On Feb. 2, the U.S. Court of Appeals for the Ninth Circuit finally decided a lawsuit challenging EPA’s decisions during re-registration for failure to consult under the Endangered Species Act (ESA) about pesticide products containing 31 different active ingredients. Although the Ninth Circuit upheld the District Court’s dismissal of most of the Center for Biological Diversity’s claims, the Ninth Circuit still allowed the case to go forward, potentially for all 31 pesticides. The litigation will continue, and the Environmental Protection Agency may eventually face court deadlines to consult about these and many more pesticides—an outcome that would massively reorder how EPA’s pesticide resources are spent.
Haven’t we seen this movie before? EPA, environmentalists, and the agricultural business sector are locked in lawsuits ultimately resulting in a stalemate that leaves the government severely constrained in how it does its job.
The parallels between 1986 and 2017 are striking. Then, it was the Delaney clause, which prohibited any amount of residue in processed food of certain carcinogenic pesticides; now it is the ESA. Just as it was 30 years ago, EPA’s program for regulating pesticides is today struggling to discern a rational and practical way to implement a strict statute deliberately designed to be highly protective. Both then and now, a report by the National Academy of Sciences found the science underlying EPA’s work to be flawed and called for reforms. A federal court has derailed EPA’s efforts to chart a path forward. On the horizon looms the prospect of protracted administrative processes that could ultimately cost agriculture access to needed pesticides and would delay for years the implementation of the protections sought by the law. Nobody is happy; everyone predicts disasters.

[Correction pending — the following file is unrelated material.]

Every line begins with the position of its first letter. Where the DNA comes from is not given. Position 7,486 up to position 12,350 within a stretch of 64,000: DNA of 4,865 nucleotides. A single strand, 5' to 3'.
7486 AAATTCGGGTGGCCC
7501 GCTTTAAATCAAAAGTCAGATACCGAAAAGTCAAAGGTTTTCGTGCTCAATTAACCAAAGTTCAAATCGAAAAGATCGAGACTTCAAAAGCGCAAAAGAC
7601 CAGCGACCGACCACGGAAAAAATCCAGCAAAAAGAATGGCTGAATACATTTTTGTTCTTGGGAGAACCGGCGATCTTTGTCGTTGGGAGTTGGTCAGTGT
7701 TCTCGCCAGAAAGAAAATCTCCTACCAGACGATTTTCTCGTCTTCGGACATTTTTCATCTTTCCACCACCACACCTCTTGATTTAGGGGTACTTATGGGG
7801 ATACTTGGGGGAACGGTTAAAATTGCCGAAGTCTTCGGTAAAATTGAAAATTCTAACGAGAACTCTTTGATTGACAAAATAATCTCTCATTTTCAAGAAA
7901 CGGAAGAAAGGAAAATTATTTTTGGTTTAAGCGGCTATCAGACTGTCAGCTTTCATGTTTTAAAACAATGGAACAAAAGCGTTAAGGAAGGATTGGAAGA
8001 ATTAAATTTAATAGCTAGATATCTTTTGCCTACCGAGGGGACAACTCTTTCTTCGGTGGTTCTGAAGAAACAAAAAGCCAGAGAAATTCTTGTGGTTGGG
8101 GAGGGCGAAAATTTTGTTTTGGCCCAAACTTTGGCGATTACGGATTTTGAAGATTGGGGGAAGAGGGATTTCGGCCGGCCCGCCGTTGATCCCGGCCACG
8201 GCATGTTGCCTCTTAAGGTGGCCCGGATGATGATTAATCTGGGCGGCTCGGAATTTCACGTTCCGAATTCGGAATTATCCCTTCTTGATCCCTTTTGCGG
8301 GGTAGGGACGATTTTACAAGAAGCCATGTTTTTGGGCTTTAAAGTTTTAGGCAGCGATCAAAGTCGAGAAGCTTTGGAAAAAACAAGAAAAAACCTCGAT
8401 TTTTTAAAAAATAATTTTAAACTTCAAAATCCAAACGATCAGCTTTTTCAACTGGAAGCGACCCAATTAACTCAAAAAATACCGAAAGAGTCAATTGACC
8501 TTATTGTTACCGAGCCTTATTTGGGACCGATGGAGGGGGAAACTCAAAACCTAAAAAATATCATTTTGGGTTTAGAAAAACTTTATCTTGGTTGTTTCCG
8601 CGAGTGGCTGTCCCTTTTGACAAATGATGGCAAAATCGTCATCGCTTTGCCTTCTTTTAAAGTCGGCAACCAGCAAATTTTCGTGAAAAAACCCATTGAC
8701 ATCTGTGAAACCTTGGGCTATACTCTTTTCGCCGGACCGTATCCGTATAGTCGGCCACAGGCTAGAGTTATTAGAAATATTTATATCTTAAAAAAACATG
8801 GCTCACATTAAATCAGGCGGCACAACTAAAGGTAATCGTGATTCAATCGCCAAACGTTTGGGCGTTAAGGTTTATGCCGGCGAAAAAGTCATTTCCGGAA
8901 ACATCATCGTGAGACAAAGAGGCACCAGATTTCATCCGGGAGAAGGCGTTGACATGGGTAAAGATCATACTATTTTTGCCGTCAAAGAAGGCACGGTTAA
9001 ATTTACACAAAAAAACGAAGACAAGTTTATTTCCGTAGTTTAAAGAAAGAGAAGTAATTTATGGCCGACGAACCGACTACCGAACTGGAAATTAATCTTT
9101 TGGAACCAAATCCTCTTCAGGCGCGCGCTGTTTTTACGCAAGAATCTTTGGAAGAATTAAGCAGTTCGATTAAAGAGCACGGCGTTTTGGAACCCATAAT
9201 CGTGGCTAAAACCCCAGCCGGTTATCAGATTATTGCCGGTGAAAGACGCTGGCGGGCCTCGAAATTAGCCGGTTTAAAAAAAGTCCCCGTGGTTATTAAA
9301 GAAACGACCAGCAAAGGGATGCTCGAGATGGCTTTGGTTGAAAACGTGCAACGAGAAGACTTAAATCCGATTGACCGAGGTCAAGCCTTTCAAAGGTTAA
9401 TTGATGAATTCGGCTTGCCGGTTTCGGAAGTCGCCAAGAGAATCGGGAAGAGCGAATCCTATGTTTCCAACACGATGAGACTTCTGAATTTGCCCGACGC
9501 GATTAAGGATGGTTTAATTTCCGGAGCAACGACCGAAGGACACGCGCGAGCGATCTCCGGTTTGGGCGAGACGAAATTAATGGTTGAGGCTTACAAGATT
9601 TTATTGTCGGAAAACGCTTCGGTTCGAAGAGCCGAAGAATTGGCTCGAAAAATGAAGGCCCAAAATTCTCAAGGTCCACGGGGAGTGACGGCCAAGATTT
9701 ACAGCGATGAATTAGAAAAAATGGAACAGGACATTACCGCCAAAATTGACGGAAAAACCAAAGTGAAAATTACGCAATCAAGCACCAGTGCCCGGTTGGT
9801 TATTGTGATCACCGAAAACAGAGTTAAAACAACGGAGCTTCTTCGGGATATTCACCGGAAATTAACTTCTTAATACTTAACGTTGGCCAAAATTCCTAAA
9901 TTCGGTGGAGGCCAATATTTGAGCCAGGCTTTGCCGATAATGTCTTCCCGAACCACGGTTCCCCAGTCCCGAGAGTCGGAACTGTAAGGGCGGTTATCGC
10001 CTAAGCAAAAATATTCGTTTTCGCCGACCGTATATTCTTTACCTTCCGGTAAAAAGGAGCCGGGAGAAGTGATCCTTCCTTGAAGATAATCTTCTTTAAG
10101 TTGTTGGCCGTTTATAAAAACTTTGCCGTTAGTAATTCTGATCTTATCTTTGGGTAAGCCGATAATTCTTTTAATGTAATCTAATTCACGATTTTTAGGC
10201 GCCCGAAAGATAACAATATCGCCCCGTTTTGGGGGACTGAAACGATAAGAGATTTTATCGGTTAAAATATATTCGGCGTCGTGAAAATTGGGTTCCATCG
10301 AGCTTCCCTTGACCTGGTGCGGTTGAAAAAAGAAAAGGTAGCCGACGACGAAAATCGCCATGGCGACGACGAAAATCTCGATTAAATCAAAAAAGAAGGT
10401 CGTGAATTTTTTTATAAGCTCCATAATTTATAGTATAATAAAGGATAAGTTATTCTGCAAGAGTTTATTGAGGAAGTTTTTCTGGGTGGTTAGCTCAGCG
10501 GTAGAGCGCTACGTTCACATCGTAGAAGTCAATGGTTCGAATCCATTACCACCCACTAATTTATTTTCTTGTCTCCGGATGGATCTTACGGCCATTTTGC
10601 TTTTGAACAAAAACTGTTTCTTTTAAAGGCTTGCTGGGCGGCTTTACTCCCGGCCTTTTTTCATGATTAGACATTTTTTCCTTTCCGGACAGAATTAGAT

Like all civil servants, EPA staff pledge to “faithfully execute the laws of the United States,” including the ESA. But meeting the ESA requirement to consult with the Fish and Wildlife Service (FWS) and the National Marine Fisheries Service (NMFS) about regulatory actions affecting pesticides has proven practically impossible since the ESA passed in 1973. EPA should be evaluating whether its decisions to register new pesticides and to allow continued use of older pesticides will adversely affect any of the 1,596 listed threatened and endangered species. If so, EPA should then consult with FWS and NMFS and receive a formal Biological Opinion. But, despite multiple efforts over the last four decades, the Services and EPA cannot agree on what constitutes an adequate evaluation. Even a lengthy 2013 report from the National Academy of Sciences failed to end the disputes among the agencies.
Environmental advocacy groups, understandably outraged by EPA’s failure to fulfill the ESA consultation requirements and worried about pesticides’ effects on fragile species, have repeatedly sued EPA. Their lawsuits have forced EPA and the Services to commit to schedules for conducting ESA evaluations of seven pesticides—a tiny fraction of the nearly 1,100 pesticides in use. Currently, a consultation requires several years, at least, to finish before any additional protections for endangered species could go into place. Meanwhile, whatever harm pesticides may cause continues.